>>
>> > With the new interface I think you'll be able to do something like:
>> >
>> >         struct unwind_state;
>> >
>> >         unwind_start(&state, current, NULL, NULL);
>> >         unwind_next_frame(&state);
>> >         oldframe = unwind_get_stack_pointer(&state);
>> >
>> >         unwind_next_frame(&state);
>> >         frame = unwind_get_stack_pointer(&state);
>> >
>> >         do {
>> >                 if (obj + len <= frame)
>> >                         return blah;
>> >                 oldframe = frame;
>> >                 frame = unwind_get_stack_pointer(&state);
>> >
>> >         } while (unwind_next_frame(&state);
>> >
>> > And then at the end there'll be some (still TBD) way to query whether it
>> > reached the last syscall pt_regs frame, or if it instead encountered a
>> > bogus frame pointer along the way and had to bail early.
>>
>> Sounds good to me. Will there be any frame size information available?
>> Right now, the unwinder from PaX just drops 2 pointers (saved frame,
>> saved ip) from the delta of frame address to find the size of the
>> actual stack area used by the function. If I could shave things like
>> padding and possible stack canaries off the size too, that would be
>> great.
>
> For x86, stacks are aligned at long word boundaries, so there's no real
> stack padding.

Well, I guess I meant the possible padding between variables and the
aligned pointers, but that's a really minor concern in my mind (as far
as being a potential kernel memory exposure on a bad usercopy).

> Also the CC_STACKPROTECTOR stack canaries are created by a gcc feature
> which only affects certain functions (and thus certain frames) and I
> don't know of any reliable way to find them.

Okay, that's fine. I had a horrible idea to just have the unwinder
look at the value stored in front of the saved ip, and if it matches
the known canary (for current anyway), then reduce the frame size by
another long word. ;)

> So with frame pointers, I think the best you can do is just assume that
> the frame data area is always two words smaller than the total frame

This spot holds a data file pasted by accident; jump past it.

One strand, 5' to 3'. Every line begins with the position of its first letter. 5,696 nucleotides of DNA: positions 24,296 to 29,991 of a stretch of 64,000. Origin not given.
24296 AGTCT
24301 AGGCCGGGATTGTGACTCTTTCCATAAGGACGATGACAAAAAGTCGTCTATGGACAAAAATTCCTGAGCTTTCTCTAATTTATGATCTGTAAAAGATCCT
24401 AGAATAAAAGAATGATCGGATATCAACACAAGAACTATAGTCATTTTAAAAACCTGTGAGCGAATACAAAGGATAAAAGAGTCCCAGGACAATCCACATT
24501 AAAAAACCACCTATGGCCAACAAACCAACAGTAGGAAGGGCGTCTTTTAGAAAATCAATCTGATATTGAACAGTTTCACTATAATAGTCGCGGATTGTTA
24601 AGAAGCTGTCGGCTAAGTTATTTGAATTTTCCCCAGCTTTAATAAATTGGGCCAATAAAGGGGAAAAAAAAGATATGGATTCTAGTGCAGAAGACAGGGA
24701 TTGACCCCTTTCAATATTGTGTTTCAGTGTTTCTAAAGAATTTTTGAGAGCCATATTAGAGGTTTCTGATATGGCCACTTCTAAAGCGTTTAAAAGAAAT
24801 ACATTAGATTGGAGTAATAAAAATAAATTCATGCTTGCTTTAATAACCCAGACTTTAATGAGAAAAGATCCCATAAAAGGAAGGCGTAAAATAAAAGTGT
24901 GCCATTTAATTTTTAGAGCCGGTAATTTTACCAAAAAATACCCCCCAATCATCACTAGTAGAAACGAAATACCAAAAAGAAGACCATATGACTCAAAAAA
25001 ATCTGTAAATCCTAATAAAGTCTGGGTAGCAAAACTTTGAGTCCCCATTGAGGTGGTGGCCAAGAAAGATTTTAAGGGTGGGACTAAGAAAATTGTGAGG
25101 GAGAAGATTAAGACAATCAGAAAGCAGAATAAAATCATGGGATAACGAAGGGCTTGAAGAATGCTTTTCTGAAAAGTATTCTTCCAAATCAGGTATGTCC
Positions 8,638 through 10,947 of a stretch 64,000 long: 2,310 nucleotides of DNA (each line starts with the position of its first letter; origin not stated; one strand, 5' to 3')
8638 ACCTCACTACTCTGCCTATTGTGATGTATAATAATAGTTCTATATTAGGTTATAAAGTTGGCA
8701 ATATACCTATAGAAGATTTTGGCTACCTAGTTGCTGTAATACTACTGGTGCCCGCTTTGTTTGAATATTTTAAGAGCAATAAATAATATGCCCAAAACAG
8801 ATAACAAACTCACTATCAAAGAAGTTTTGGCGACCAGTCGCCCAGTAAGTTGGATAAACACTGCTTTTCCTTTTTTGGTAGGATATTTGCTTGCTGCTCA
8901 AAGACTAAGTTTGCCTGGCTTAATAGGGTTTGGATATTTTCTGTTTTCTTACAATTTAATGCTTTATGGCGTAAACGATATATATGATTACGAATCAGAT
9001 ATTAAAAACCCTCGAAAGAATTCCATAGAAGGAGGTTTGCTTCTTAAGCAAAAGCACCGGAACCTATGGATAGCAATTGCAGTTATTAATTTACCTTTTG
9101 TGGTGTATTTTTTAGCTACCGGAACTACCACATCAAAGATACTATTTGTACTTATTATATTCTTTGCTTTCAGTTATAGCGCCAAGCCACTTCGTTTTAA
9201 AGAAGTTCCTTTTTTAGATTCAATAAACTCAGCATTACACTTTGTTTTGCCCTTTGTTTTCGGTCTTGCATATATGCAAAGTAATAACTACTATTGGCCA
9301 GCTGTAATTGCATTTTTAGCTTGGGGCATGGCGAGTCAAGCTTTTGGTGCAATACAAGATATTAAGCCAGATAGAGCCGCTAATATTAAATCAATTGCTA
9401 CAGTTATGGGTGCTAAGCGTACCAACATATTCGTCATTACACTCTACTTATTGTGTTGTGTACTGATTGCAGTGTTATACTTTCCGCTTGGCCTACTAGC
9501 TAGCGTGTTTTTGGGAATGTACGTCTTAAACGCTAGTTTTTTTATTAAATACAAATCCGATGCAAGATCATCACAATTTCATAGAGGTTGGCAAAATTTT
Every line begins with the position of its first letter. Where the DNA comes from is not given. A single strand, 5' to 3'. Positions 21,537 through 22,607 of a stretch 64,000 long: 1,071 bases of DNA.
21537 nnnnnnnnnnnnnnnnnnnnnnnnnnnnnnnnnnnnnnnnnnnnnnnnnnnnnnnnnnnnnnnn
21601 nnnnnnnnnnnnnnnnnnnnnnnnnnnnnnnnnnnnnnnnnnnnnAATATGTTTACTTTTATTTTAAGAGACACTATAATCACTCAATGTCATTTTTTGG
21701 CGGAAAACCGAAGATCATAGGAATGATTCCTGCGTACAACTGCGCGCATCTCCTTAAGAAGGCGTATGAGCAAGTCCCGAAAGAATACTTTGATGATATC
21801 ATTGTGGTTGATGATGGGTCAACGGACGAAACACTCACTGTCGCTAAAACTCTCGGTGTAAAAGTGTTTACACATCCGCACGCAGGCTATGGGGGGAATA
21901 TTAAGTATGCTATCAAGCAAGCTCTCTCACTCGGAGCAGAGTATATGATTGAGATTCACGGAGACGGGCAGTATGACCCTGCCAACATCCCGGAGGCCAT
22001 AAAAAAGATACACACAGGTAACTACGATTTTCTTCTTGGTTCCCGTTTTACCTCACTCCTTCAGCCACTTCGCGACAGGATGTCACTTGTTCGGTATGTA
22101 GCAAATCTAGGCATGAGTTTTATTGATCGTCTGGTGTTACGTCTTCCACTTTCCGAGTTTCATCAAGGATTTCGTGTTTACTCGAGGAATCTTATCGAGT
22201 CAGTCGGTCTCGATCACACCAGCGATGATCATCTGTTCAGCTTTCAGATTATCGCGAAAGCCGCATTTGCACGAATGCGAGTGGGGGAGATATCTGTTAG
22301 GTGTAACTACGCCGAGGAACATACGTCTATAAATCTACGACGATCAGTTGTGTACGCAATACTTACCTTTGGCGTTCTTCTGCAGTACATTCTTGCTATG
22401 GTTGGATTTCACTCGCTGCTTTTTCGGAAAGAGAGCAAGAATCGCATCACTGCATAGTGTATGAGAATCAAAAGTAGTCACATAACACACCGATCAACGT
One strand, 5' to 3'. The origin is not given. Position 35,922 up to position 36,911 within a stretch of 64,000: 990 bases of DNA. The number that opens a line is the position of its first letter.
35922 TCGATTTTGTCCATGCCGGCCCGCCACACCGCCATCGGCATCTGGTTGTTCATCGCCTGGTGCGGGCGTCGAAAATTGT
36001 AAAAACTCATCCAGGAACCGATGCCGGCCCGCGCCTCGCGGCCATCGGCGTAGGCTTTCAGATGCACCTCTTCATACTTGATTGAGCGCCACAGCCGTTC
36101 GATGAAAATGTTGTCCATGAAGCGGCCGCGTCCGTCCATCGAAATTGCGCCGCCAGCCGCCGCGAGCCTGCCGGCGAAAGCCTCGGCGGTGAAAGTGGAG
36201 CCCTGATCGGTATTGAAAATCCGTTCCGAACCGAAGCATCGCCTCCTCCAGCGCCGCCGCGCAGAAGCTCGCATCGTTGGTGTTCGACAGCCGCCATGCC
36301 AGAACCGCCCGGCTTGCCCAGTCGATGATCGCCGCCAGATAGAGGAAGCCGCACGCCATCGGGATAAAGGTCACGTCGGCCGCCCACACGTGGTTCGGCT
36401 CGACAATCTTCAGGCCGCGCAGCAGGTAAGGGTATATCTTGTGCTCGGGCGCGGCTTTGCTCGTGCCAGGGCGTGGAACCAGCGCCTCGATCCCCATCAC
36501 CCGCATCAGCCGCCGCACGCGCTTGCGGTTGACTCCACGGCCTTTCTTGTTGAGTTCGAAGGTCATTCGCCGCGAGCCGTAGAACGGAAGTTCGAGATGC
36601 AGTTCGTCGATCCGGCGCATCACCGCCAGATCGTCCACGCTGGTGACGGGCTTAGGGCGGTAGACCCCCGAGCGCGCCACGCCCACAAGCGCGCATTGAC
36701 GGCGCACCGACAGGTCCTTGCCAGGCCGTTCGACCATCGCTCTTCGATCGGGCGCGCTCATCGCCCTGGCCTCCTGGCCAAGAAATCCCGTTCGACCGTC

> size.

Yeah, that's what's happening here currently. Cool.

>> Since I'm aiming the hardened usercopy series for 4.8, I figure I'll
>> just leave this unwinder in for now, and once yours lands, I can rip
>> it out again.
>
> Sure, sounds fine to me.  If your code lands before I post mine, I can
> convert it myself.

Awesome, I'll keep you posted. Thanks!

-Kees

Patch
diff mbox

diff --git a/arch/Kconfig b/arch/Kconfig
index d794384a0404..5e2776562035 100644
--- a/arch/Kconfig
+++ b/arch/Kconfig
@@ -424,6 +424,15 @@  config CC_STACKPROTECTOR_STRONG
 
 endchoice
 
+config HAVE_ARCH_WITHIN_STACK_FRAMES
+	bool
+	help
+	  An architecture should select this if it can walk the kernel stack
+	  frames to determine if an object is part of either the arguments
+	  or local variables (i.e. that it excludes saved return addresses,
+	  and similar) by implementing an inline arch_within_stack_frames(),
+	  which is used by CONFIG_HARDENED_USERCOPY.
+
 config HAVE_CONTEXT_TRACKING
 	bool
 	help
diff --git a/arch/x86/Kconfig b/arch/x86/Kconfig
index 0a7b885964ba..4407f596b72c 100644
--- a/arch/x86/Kconfig
+++ b/arch/x86/Kconfig
@@ -91,6 +91,7 @@  config X86
 	select HAVE_ARCH_SOFT_DIRTY		if X86_64
 	select HAVE_ARCH_TRACEHOOK
 	select HAVE_ARCH_TRANSPARENT_HUGEPAGE
+	select HAVE_ARCH_WITHIN_STACK_FRAMES
 	select HAVE_EBPF_JIT			if X86_64
 	select HAVE_CC_STACKPROTECTOR
 	select HAVE_CMPXCHG_DOUBLE
diff --git a/arch/x86/include/asm/thread_info.h b/arch/x86/include/asm/thread_info.h
index 30c133ac05cd..ab386f1336f2 100644
--- a/arch/x86/include/asm/thread_info.h
+++ b/arch/x86/include/asm/thread_info.h
@@ -180,6 +180,50 @@  static inline unsigned long current_stack_pointer(void)
 	return sp;
 }
 
+/*
+ * Walks up the stack frames to make sure that the specified object is
+ * entirely contained by a single stack frame.
+ *
+ * Returns:
+ *		 1 if within a frame
+ *		-1 if placed across a frame boundary (or outside stack)
+ *		 0 unable to determine (no frame pointers, etc)
+ */
+static inline int arch_within_stack_frames(const void * const stack,
+					   const void * const stackend,
+					   const void *obj, unsigned long len)
+{
+#if defined(CONFIG_FRAME_POINTER)
+	const void *frame = NULL;
+	const void *oldframe;
+
+	oldframe = __builtin_frame_address(1);
+	if (oldframe)
+		frame = __builtin_frame_address(2);
+	/*
+	 * low ----------------------------------------------> high
+	 * [saved bp][saved ip][args][local vars][saved bp][saved ip]
+	 *                     ^----------------^
+	 *               allow copies only within here
+	 */
+	while (stack <= frame && frame < stackend) {
+		/*
+		 * If obj + len extends past the last frame, this
+		 * check won't pass and the next frame will be 0,
+		 * causing us to bail out and correctly report
+		 * the copy as invalid.
+		 */
+		if (obj + len <= frame)
+			return obj >= oldframe + 2 * sizeof(void *) ? 1 : -1;
+		oldframe = frame;
+		frame = *(const void * const *)frame;
+	}
+	return -1;
+#else
+	return 0;
+#endif
+}
+
 #else /* !__ASSEMBLY__ */
 
 #ifdef CONFIG_X86_64
diff --git a/include/linux/thread_info.h b/include/linux/thread_info.h
index b4c2a485b28a..3d5c80b4391d 100644
--- a/include/linux/thread_info.h
+++ b/include/linux/thread_info.h
@@ -146,6 +146,15 @@  static inline bool test_and_clear_restore_sigmask(void)
 #error "no set_restore_sigmask() provided and default one won't work"
 #endif
 
+#ifndef CONFIG_HAVE_ARCH_WITHIN_STACK_FRAMES
+static inline int arch_within_stack_frames(const void * const stack,
+					   const void * const stackend,
+					   const void *obj, unsigned long len)
+{
+	return 0;
+}
+#endif
+
 #endif	/* __KERNEL__ */
 
 #endif /* _LINUX_THREAD_INFO_H */